Next, because the events leading up to Tom’s murder trial track the ordinary sequence of facts that are put before a jury trying a criminal case, the novel can be an effective means to construct, and then dispel, the common perception that the truth, and perhaps justice, only emerge from adversarial criminal proceedings resulting in jury verdicts. As any lawyer or student of law and courts knows, most laymen falsely believe that the true facts of a criminal prosecution are exposed only after the jury discovers it with the help of skillful lawyer-advocates who are engaged in a trial supervised by an unbiased judge. That typical impression is reinforced on a daily basis on the law-and-order cop shows on cable television, and it finds expression in PUDD’NHEAD WILSON. After all, the bad guy was caught in a highly publicized trial that involved a jury and the skilled efforts of a courtroom advocate, just like on T.V. Yet, and as a result of the common misperceptions surrounding the judicial process, the book can be utilized as a myth-buster to illustrate that 95% or more of criminal adjudications are not settled by a singular trial event, but rather by plea bargains or behind the scenes deals that are cut between the prosecution and defense, without jury knowledge or input. Nor is it always accurate, one can also observe, that lawyers are even put in a position to succeed in high-profile criminal trials when the clients are often indigent, the caseload pressures are high, and the resources (and sometimes lawyer competency) are woefully inadequate to the task at hand.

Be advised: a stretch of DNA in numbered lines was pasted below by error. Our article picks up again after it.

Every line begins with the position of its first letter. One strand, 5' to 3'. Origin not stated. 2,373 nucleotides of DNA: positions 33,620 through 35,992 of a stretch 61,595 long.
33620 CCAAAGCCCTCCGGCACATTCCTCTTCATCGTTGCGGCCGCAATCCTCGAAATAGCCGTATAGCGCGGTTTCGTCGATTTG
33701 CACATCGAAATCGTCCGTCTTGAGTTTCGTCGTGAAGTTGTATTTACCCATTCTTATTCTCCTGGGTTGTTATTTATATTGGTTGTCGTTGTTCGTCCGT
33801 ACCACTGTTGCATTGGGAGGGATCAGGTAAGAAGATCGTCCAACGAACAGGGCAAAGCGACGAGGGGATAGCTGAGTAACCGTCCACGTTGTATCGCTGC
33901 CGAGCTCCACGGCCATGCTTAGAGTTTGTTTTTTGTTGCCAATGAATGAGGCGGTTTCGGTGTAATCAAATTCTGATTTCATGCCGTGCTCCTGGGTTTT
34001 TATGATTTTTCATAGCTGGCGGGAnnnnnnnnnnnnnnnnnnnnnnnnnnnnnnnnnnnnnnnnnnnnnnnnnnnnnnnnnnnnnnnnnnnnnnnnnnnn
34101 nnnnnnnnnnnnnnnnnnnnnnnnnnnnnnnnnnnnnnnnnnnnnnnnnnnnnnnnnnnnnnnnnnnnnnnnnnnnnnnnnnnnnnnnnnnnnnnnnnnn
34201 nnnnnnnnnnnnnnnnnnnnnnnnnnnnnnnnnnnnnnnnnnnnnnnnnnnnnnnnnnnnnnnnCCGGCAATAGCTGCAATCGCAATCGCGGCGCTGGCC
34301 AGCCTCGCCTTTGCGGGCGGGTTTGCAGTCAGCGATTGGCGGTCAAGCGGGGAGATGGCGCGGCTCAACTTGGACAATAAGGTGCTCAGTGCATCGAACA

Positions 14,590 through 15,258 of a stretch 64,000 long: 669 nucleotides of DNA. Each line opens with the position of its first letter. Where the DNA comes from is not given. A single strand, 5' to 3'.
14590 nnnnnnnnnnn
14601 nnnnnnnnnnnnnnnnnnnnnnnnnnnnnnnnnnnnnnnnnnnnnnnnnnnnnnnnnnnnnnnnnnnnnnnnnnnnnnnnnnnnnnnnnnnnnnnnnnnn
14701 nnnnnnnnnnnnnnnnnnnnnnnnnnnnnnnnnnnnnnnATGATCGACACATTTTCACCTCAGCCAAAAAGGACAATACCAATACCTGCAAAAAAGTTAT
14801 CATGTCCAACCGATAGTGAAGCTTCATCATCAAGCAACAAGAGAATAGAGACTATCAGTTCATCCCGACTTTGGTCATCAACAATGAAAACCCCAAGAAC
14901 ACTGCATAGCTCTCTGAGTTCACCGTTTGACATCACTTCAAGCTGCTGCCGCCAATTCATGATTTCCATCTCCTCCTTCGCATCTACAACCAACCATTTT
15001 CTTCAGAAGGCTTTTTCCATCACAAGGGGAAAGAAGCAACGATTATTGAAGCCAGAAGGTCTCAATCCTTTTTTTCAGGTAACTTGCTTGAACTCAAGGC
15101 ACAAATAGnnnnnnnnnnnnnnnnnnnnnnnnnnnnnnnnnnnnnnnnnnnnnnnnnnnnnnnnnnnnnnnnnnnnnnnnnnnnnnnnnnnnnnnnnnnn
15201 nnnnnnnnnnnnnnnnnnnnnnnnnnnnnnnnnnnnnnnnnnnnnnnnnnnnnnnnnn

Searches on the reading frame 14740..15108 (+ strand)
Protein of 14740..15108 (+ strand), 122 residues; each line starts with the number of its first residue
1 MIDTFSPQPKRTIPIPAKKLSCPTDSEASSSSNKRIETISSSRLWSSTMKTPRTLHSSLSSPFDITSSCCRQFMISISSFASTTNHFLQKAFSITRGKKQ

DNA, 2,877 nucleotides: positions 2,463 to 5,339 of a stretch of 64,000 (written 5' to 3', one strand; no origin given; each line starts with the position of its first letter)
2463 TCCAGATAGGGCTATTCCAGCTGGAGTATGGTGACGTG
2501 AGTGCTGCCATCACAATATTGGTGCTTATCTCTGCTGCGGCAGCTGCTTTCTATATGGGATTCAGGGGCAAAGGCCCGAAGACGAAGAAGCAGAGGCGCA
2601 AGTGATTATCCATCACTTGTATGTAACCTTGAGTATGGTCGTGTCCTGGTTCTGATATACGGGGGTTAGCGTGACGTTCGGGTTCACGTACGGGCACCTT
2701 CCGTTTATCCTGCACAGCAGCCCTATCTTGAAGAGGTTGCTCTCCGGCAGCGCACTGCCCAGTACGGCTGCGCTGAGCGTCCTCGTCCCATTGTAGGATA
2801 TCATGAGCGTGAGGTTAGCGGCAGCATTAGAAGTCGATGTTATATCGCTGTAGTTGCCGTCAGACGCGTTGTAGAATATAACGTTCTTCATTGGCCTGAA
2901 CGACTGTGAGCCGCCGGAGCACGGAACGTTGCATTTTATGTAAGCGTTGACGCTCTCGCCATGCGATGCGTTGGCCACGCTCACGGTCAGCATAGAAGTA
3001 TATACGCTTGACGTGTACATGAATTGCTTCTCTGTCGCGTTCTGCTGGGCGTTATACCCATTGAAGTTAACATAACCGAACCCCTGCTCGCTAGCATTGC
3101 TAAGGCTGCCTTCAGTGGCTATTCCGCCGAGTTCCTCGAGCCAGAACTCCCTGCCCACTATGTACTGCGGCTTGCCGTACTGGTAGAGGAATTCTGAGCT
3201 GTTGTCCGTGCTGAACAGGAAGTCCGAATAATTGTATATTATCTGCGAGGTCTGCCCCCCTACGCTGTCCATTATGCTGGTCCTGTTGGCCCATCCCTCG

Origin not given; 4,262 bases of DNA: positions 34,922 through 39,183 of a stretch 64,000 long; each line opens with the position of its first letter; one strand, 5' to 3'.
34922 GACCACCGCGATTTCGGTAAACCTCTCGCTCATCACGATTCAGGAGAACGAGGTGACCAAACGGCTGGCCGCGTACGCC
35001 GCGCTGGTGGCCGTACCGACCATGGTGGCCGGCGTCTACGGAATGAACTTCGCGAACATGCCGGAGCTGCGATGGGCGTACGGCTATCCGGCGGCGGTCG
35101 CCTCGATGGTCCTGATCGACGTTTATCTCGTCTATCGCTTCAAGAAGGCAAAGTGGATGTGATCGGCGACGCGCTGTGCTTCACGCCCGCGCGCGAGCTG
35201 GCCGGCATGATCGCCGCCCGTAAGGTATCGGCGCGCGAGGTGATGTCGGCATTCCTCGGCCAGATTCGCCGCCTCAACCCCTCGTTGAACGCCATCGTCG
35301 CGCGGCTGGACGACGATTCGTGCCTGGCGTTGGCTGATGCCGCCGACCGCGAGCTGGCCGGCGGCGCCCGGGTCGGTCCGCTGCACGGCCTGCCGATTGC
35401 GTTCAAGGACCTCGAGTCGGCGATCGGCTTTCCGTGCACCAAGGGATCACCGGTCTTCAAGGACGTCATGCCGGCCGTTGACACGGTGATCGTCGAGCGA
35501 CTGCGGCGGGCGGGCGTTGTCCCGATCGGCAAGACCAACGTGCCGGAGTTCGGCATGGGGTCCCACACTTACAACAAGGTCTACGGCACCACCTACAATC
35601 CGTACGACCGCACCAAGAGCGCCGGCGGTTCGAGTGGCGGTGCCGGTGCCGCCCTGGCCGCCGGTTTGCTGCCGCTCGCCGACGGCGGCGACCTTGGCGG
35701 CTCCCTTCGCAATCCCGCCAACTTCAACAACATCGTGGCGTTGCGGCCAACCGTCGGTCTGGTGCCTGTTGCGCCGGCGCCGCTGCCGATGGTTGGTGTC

In this light, the issue of why the trial process has become less a courtroom show, or perhaps (more charitably) less a naked exhibition of the raw legal talents of orators who spar for the truth in front of peers sitting in judgment of the accused may be fodder for a classroom debate about the transformation of the legal profession after the introduction of the casebook method as the principal means to train lawyers after 1870. In PUDD’NHEAD WILSON, the lawyer found the truth in an open courtroom and, in an earlier day, that forum typically was the venue for great status and reputation. But, with the rise of the casebook method in U.S. law schools, legal apprenticeship for law training dissipated, and so too did the chances for earning big wins in a courtroom, a phenomenon that coincided with the rise of more efficient, profit-minded Wall Street-modeled law firms. In essence, the book could be the starting point for an analysis of the transformation of the practice of law into the business of law. In addition, an identical classroom discussion could consider the thorny questions that arise over the fairness of prosecutorial discretion and plea [*363] bargains, the reduced role of juries as a source of community conscience and wisdom, and whether trials themselves have become relics of the past because of the costs, time, and caseload demands associated with modern litigation (Yeazell 2004).